After watching three nights of gymnastics at the 2008 Olympics in Beijing, I couldn't help but feel like every other casual fan watching. No, I wasn't trying to freeze my DVR and study the facial features of the female Chinese gymnasts to determine if a couple of girls had yet to grow all of their adult teeth. Instead, I wondered if anyone had anything for the Chinese team.
I thought I had my answer at the beginning of the women's individual all-around competition when American Nastia Luikin stuck the landing on her vault attempt. But, like everyone watching, I couldn't believe the relatively low score she received.
As Luikin and fellow American Shawn Johnson rotated to the uneven bars, both found themselves in good position. Luikin, who came into the games as the reigning world champion in uneven bars, looked poised to take the lead as the women approached the halfway point of the event.
Her routine looked, to an idiot like me, to be flawless. Save for a small step on her landing from a dismount that would have put me in the hospital, I thought for sure she would catapult into the lead and put some separation between her and the rest of the competition. It didn't happen. I'm about as fluent in gymnastics as I am in Chinese and even I could tell she was robbed. Nevertheless, the 18 year-old daughter of former Soviet Union gold medal gymnast Valeri Luikin never flinched.
Next came her turn at the balance beam. For most of us, it's hard walking on a painted four-inch line on the street let alone a beam standing three feet in the air. But this is where the true grace and skill of a female gymnast shines through. The balance beam separates the girls from the women. Even if the competitors are under the required age of 16, it's still amazing to watch. Luikin, with the pressure of 1.3 billion sets of eyes watching, hoping for her to falter and open the door for Chinese native Yang Yilin, left no doubt in the judges minds with her balance beam routine.
Heading into the fourth and final apparatus, the floor exercise, Luikin held the advantage of Yilin with a scrappy Johnson a close third. For three days the American gymnasts had performed inconsistently. The men salvaged a bronze medal in the team competition after nearly throwing it away on pommel horse. Jonathan Horton had a lackluster men's all-around final and the women crumbled down the stretch in the team competition on day one. Everything came down to the floor exercise. Redemption and Olympic immortality with the likes of Mary Lou Retton depended on one more set of skills - a two-minute tumbling routine.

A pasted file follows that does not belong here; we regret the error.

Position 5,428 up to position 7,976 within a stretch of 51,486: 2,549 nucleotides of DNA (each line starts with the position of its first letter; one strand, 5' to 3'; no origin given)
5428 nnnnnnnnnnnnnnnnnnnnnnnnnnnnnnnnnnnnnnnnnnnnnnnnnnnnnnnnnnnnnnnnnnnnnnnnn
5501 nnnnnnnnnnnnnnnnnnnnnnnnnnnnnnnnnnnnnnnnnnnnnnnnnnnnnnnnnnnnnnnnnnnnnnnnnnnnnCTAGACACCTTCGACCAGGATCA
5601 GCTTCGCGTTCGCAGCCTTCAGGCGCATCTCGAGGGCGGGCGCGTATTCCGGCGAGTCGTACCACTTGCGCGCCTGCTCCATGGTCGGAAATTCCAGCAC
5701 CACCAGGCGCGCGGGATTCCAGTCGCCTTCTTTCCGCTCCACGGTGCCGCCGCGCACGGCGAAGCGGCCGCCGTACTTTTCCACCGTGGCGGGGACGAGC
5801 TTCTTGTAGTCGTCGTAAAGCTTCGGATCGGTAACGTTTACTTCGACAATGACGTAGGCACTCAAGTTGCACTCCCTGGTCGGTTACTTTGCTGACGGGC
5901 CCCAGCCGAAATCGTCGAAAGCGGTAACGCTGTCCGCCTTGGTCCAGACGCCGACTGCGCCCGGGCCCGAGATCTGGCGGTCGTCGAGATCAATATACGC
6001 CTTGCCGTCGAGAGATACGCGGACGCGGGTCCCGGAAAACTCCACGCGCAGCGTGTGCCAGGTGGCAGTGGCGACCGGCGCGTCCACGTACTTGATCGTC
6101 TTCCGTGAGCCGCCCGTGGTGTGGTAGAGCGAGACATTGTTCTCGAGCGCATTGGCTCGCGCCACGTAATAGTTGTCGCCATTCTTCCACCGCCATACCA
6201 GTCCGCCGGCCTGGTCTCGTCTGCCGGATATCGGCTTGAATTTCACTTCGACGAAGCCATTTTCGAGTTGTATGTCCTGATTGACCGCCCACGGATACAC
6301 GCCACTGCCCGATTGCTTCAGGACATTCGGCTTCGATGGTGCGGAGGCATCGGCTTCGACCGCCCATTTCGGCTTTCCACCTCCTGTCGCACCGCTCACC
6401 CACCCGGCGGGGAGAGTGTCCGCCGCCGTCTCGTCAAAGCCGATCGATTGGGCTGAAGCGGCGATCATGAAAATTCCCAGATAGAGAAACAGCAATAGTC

Yilin put on the pressure scoring a solid 15.0 on floor exercise but Luikin could take the gold with a solid floor performance. Further back, depending on Luikin's final score, Johnson also had a shot at gold. Needing to score a 14.75 or better, Luikin delivered the goods with 15.525 - more than enough. The only drama remaining pinned on whether Johnson could snatch the gold away from her teammate. Needing a near impossible 16.125, Johnson did all she could. Instead, she came up .60 of a point short. In the end, Johnson took the silver and the Americans finally beat the Chinese on their home turf.
Luikin will go back to Plano, Texas then off to college at Southern Methodist University in the fall. She may or may not return to London in 2012 to defend her title. Only time will tell. And even though most of us will probably look back at the 2008 Beijing Olympics as the coronation of the greatest swimmer the planet may ever see in Michael Phelps, for one night, on Aug 15, 2008 at approximately 1:24 a.m. EST, one American woman put on one of the greatest clutch performances in Olympic history. Thanks Nastia. That was fun to watch.
Josh Briggs is the sports editor for the Covington News and can be reached at email@example.com or by phone at (770) 787-6397 ext. 29.